2021 ◽  
Vol 8 ◽  
Jing-yan Li ◽  
Ren-qi Yao ◽  
Shuang-qing Liu ◽  
Yun-fei Zhang ◽  
Yong-ming Yao ◽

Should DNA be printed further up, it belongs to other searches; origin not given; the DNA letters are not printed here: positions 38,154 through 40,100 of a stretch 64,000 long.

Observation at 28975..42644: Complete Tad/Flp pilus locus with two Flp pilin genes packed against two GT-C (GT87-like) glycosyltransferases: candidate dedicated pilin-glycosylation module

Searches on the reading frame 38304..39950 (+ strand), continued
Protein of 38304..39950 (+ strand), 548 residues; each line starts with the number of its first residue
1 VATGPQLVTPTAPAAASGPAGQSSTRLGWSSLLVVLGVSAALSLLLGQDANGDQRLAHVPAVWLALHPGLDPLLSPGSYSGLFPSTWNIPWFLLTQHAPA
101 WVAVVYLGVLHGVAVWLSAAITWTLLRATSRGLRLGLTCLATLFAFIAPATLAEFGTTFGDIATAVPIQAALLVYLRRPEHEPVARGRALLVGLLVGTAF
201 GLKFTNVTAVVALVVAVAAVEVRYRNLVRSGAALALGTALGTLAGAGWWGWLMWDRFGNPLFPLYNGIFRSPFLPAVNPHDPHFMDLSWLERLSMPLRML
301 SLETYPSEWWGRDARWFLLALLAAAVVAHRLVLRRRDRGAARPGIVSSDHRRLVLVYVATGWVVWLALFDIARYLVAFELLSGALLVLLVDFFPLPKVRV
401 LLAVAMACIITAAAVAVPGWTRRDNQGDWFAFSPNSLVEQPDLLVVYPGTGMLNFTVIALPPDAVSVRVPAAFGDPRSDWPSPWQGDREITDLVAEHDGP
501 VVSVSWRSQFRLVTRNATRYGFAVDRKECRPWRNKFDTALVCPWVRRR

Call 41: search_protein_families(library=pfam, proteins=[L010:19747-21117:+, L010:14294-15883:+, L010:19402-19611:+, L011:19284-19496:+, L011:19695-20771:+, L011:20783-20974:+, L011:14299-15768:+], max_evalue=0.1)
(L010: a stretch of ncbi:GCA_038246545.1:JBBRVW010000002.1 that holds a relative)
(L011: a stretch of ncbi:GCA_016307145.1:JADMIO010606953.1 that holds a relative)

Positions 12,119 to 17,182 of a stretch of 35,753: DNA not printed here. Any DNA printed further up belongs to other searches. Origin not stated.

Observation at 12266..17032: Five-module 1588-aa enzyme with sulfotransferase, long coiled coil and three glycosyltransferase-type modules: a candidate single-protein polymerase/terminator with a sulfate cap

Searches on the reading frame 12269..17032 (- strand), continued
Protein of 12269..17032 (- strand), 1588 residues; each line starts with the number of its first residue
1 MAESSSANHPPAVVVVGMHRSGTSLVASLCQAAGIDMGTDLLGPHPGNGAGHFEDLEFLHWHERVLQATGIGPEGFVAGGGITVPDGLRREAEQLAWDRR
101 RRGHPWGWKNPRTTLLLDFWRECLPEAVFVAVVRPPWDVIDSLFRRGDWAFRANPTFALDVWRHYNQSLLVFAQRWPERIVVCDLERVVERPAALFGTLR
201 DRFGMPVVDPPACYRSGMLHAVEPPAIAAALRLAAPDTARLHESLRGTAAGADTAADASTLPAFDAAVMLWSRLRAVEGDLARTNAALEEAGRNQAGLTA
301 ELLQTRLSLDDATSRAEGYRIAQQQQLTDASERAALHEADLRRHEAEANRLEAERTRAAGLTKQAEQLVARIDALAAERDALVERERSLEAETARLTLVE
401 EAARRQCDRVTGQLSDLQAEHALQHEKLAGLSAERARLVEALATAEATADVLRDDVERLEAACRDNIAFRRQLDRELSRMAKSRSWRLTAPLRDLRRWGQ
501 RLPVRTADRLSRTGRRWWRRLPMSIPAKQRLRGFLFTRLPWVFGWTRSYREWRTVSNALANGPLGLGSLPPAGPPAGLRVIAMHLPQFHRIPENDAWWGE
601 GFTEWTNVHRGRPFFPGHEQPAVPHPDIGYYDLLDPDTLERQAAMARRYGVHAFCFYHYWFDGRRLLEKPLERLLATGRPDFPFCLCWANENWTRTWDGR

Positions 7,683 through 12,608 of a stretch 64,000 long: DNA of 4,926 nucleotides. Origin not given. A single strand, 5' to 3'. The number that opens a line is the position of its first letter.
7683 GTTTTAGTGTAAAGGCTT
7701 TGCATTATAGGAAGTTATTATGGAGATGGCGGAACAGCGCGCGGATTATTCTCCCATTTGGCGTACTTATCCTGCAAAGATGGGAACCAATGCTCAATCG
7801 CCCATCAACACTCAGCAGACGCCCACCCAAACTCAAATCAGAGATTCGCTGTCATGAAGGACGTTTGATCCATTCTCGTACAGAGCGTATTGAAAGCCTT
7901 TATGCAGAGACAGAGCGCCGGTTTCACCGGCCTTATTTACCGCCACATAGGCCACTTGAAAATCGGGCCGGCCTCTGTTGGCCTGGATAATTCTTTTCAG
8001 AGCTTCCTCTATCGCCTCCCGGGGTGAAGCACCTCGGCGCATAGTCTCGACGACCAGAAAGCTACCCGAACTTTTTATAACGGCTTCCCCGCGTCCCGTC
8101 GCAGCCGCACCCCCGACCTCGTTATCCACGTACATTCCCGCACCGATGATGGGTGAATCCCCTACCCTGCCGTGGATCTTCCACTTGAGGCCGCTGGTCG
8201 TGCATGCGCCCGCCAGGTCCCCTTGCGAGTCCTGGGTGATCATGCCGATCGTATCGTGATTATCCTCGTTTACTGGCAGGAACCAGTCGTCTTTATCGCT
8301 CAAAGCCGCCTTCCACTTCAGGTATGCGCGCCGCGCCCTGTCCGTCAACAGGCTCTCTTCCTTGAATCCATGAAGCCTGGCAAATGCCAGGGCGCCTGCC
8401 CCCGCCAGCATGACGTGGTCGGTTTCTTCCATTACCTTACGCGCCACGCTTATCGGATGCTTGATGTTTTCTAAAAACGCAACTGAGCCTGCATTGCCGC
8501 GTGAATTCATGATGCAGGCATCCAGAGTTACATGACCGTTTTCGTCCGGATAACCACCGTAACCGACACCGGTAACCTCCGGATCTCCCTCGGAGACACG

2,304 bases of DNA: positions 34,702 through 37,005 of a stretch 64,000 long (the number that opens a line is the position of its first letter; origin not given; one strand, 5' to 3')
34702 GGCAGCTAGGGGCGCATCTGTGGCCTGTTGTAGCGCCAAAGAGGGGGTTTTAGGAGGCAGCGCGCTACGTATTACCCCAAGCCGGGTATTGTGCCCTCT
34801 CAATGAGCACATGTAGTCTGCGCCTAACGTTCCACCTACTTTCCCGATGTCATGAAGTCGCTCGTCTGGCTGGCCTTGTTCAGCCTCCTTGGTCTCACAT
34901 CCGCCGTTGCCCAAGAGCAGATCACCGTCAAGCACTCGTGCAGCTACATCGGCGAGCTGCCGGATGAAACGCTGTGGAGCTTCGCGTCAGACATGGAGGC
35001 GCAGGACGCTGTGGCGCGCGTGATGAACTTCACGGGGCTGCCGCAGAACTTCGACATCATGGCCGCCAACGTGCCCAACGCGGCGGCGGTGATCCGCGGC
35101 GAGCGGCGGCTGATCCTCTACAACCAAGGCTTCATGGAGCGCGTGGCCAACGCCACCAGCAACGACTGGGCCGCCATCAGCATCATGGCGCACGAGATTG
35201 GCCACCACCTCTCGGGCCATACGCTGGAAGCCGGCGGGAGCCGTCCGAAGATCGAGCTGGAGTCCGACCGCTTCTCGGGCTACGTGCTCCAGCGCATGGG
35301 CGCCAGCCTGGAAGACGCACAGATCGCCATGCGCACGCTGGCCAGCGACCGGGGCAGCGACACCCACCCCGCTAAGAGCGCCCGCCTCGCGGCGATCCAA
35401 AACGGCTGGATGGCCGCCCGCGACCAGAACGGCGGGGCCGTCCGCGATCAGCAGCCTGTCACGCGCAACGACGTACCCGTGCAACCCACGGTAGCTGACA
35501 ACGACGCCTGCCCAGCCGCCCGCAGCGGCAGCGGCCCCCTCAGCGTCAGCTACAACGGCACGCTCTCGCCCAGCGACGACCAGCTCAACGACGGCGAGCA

Background: Sepsis can cause unpredictable harm, and early identification of risk for mortality may be conducive to clinical diagnosis. The present study proposes to assess the efficacy of the monocyte/high-density lipoprotein cholesterol ratio (MHR) combined with the neutrophil/lymphocyte ratio (NLR) on the day of admission in predictive efficacy in the 28-day mortality risk in critical patients with sepsis.Material and Methods: We administered observational and retrospective cohort research from a single center. The correlation of the clinical variables, together with the system severity scores of APACHE II and SOFA, are displayed by correlation analysis, and a Cox regression model could be performed to screen the independent risk factors and estimate the capacity of multiple markers in predicting 28-day mortality. The receiver operating characteristic (ROC) curve served as an applied method to output cutoff values for the diagnosis and prognostic risk, and the area under the ROC curve and net reclassification improvement index (NRI), as well as integrated discrimination improvement index (IDI) were employed to assess the feasibility of multiple parameters for predictive value in 28-day mortality of septic patients.Results: The study enrolled 274 eligible patients with sepsis. The correlation analysis indicated NLR and MHR were related to the sepsis severity. A multivariate Cox regression analysis indicated that NLR together with MHR displayed a close relation to death rate after adjusting for other potential confounders (NLR, HR = 1.404 [95% CI 1.170–1.684], P &lt; 0.001; MHR, HR = 1.217 [95% CI 1.112–1.331], P &lt; 0.001). The AUC of NLR, MHR, NLR_MHR was 0.827, 0.876, and 0.934, respectively. The addition on the biomarker NLR_MHR to the prediction model improved IDI by 18.5% and NRI by 37.8%.Conclusions: Our findings suggest that NLR and MHR trend to an elevated level in non-surviving patients with sepsis. Evaluation of NLR_MHR, an independent risk factor for increased mortality, might improve the predictive efficacy for 28-day mortality risk in septic patients.